How COVID-19 Affects Pests

July 8, 2020

The COVID-19 pandemic has forced all of us to spend more time at home than ever before as we try to avoid catching and spreading the devastating virus. In Cleveland and neighboring areas, countless offices, restaurants, bars, movie theaters, and shopping centers are closed or have limited hours, so many of us are now working from home, eating from home, and watching movies at home. The need for a clean and healthy home has never been greater, but with so much more fixing and eating meals in our kitchens, generating more and more garbage and waste, it’s also more of a challenge to keep it clean and healthy.

People Staying Home

Not only that, but with so many people spending more time at home, animal and insect populations have reclaimed popular outdoor spaces, from local hiking trails to school playgrounds. Pests, of course, go where there’s food to be found. With restaurants, offices, and entertainment venues closed, pests are learning that most of the food to be found is now mostly in people’s homes. Trash, gardens, and pantries all offer pests ample treats, so we should try to be extra vigilant when keeping these places clean and organized. It is easier to keep pests such as mice and rats out than it is to extract them once they’ve become established in a place.

Less Cars Make a Difference

Bees and other insects, too, are seeing resurgent populations. One cause is that with less traffic, there are fewer vehicles whipping around killing bugs. It’s been estimated that North American traffic kills up to 24 billion bees and wasps every year. With traffic during the pandemic a fraction of its usual volume, billions of bees and wasps are alive today that may otherwise have perished on a windshield.

Skies Are Clearer and Air is Better

Another factor contributing to a rise in bee and wasp populations is that with less traffic, there is less air pollution, improving the quality of the environment in which the bees live and encouraging their growth. Air pollution can disrupt the scent signals bees need to pollinate flowers. With pollution levels during the pandemic significantly lower, bees are able to pollinate more flowers, allowing their populations to thrive and grow.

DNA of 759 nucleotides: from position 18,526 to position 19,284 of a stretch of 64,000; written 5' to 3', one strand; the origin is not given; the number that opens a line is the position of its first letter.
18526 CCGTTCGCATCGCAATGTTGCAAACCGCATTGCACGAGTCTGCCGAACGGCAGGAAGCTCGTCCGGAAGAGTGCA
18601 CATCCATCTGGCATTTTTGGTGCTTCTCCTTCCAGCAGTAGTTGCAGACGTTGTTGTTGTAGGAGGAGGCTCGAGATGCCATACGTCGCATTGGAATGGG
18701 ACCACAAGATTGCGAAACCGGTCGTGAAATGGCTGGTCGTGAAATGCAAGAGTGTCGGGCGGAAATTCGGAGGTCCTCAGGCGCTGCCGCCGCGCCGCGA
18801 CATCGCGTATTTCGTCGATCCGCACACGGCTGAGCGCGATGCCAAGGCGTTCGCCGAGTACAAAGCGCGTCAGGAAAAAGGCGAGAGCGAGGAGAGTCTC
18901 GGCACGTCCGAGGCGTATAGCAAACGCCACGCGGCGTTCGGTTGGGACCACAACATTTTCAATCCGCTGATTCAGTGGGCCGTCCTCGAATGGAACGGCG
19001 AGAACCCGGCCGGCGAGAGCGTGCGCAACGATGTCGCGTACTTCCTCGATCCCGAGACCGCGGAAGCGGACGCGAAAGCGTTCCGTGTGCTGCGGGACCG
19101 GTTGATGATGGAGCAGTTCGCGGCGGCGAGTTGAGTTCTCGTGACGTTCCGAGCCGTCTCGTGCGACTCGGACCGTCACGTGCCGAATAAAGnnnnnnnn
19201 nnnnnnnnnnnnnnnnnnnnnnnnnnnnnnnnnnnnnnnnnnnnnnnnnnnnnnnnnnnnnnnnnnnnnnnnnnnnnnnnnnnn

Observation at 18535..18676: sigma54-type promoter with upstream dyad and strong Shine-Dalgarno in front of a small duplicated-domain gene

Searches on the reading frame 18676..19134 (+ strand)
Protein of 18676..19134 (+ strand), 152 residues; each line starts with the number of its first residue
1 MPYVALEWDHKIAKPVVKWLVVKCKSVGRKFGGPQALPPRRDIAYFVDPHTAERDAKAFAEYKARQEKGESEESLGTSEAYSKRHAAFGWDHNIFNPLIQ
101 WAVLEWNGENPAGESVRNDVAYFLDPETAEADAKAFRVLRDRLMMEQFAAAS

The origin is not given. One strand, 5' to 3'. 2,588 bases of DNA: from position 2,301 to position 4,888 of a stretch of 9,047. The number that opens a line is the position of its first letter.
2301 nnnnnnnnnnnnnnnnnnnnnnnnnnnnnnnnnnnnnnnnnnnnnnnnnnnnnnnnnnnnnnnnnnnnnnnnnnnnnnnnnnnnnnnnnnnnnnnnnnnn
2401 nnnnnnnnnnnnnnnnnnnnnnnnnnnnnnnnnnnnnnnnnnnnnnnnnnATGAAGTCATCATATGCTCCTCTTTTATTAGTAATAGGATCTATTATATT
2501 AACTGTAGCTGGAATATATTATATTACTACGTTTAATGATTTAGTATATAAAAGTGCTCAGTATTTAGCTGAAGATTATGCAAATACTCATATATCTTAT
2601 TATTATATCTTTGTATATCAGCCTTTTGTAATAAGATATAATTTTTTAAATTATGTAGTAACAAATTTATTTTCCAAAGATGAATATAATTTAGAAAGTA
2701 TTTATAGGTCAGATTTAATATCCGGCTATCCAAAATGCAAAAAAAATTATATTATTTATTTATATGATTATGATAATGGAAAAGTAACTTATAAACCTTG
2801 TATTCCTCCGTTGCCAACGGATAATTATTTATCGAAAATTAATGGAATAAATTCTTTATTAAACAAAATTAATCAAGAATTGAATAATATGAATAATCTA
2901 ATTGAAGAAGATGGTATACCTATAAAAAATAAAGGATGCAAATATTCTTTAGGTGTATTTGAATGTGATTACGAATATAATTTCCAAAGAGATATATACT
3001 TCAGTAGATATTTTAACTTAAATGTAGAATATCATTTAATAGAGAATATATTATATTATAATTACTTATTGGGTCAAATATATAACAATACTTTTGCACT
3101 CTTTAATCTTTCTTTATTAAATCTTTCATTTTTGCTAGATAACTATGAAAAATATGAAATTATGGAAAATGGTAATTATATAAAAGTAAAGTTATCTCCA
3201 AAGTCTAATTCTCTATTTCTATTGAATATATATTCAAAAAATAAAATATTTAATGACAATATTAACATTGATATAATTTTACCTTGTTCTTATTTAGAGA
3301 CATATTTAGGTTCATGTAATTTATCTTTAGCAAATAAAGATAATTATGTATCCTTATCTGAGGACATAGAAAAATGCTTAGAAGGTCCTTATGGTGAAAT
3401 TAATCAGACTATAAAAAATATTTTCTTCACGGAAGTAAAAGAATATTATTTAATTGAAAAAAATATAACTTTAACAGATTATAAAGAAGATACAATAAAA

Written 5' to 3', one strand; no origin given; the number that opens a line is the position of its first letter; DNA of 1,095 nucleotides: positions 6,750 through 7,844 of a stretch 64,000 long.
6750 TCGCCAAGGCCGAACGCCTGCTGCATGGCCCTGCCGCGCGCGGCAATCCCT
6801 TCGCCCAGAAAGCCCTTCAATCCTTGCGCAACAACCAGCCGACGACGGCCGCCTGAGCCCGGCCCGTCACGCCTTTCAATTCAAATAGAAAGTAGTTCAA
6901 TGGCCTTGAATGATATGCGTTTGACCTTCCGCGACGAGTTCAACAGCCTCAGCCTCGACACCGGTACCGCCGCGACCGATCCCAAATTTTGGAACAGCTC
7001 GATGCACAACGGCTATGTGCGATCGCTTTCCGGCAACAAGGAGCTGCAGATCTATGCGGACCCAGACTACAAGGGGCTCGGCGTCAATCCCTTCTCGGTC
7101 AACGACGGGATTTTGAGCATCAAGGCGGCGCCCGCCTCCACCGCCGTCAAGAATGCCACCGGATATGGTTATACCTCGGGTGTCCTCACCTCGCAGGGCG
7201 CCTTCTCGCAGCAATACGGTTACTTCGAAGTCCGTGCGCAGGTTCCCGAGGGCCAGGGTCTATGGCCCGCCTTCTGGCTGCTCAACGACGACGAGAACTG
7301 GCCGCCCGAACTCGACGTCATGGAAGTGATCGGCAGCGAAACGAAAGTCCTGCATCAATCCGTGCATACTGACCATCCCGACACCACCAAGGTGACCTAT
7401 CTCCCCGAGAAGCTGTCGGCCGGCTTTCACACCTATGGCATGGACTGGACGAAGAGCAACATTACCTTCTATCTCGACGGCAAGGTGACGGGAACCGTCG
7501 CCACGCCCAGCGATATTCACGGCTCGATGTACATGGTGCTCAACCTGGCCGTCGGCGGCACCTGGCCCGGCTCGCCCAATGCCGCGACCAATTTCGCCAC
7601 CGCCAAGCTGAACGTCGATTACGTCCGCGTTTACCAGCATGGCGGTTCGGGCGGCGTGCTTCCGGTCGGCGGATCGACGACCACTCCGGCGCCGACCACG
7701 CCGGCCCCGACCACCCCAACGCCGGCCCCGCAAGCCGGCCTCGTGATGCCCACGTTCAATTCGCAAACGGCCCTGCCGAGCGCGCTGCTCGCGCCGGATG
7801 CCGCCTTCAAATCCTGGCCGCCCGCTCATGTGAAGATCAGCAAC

These insects commonly build nests and hives in our yards, garages, and sheds. With adults working from home and children unable to go to summer school or sleepaway camp, our backyards and porches have become one of the few safe spaces where we can get sunlight and fresh air. Making sure these safe spaces are just that should be a priority.

The Effects of COVID-19 Are Far Reaching

Living through the COVID-19 pandemic requires recognizing how our lives have changed and what actions are necessary to make sure the changes are healthy and safe. We are now spending more time at home, and while this does allow us to spend more time with our loved ones, it also means making sure our loved ones are safe and protected. With pest populations rising due to the pandemic, it is a good idea to make sure your home is safe. Fortunately, in Cleveland and the rest of Ohio, exterminators and pest control are considered essential businesses, so we are open and ready to help. If you have questions, call us. We can advise you on how best to protect you, your family, and your home.